Living in a Van
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5 Tips For Living in a Van

There has been an explosion in the last few years of people pursuing a part-time or full-time living in a van. It’s a life of freedom, it’s affordable, and it’s minimalist. 

However, living your life in such a tiny space is also very challenging. And if you’ve found yourself living in a fan you know all about it! 

So, how do you go about making it more comfortable? Check out these five awesome tips for making the most of your life in a van. 

1. Organize Your Space 

Comfortably living in a car, even when it’s a big fan, requires the functional use of space so you can maximize your living area. There are a couple of ways to do this. 

Firstly, consider your van mattress. A bed takes up a lot of space, so you want to be able to remove it when you’re not sleeping and easily store things under it or turn it into a sitting area. Check out this van mattress which you can easily fold and store when not in use. 

Secondly, car storage is of vital importance. Use packing cubes to keep things such as clothes compressed and organized. Invest in stackable storage boxes to make use of all the available space.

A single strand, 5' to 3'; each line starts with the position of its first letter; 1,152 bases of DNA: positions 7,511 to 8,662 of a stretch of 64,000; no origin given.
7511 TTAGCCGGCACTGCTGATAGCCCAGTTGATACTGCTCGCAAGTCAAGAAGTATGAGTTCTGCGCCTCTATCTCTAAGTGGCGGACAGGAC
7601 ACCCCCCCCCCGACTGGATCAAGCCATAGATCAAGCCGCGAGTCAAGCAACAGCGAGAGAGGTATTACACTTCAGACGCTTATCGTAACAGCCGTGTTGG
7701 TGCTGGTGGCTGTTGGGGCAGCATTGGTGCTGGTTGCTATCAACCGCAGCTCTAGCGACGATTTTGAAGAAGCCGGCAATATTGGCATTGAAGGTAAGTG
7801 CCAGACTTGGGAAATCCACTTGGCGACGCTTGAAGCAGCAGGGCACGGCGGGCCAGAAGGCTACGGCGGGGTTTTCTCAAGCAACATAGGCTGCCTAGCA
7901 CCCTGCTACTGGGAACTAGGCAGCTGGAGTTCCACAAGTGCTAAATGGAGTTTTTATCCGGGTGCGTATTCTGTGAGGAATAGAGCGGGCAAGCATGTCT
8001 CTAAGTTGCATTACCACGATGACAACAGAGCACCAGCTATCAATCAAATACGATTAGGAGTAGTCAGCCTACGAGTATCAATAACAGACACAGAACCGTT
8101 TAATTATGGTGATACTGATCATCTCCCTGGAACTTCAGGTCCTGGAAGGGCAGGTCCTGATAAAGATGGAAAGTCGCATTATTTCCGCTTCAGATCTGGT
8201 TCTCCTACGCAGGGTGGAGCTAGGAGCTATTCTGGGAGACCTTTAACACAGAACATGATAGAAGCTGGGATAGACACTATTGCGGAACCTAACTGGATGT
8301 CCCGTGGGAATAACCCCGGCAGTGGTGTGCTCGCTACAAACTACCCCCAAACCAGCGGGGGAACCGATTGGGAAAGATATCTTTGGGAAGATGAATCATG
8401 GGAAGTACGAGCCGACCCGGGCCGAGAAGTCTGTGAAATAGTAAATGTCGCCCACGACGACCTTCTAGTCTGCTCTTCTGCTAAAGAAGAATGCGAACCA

2. Prepare Your Van for Cold Weather

Cross-country travels in your van are great, but you and your vehicle need to be prepared for cold weather changes. 

Equip your van with proper insulation on the roof, walls, floor, and door. Choose an affordable and functional heating system such as a portable Buddy heater. Invest in warm bedding and hot water bottles for those frosty mornings and evenings.

3. Remember the Essentials 

There are some absolute non-negotiable essentials when living in a vehicle. You’ll need a headlamp for navigating your way around outside in the night, as well as a car charger adaptor to keep all your electronics fully charged. 

A good pair of boots and rain gear (raincoat or poncho) are essential clothing items. 

4. Save Space With Less Stuff 

If you’re living in an automobile you have to downsize your life. There is no space for hoarding or things that you don’t use. You’ll have to get rid of a lot of unnecessary items (all unnecessary items, actually). The only things in your van should be things that have a function — even better if they are dual purpose. 

5. Think About Hygiene

Living in a van doesn’t mean you need to sacrifice basic hygiene. First, think about your toilet: chemical porta-potty or composting toilet? Secondly, consider installing an outdoor shower where you can use water from your onboard freshwater tank or river and lake water. 

You Need to Adapt to Living in a Van

The most important thing to remember about living in a van is that you need to adapt. There are simply some things about your life that you’ll have to give up or change. However, using some of these tips you can make it as comfortable as possible. 

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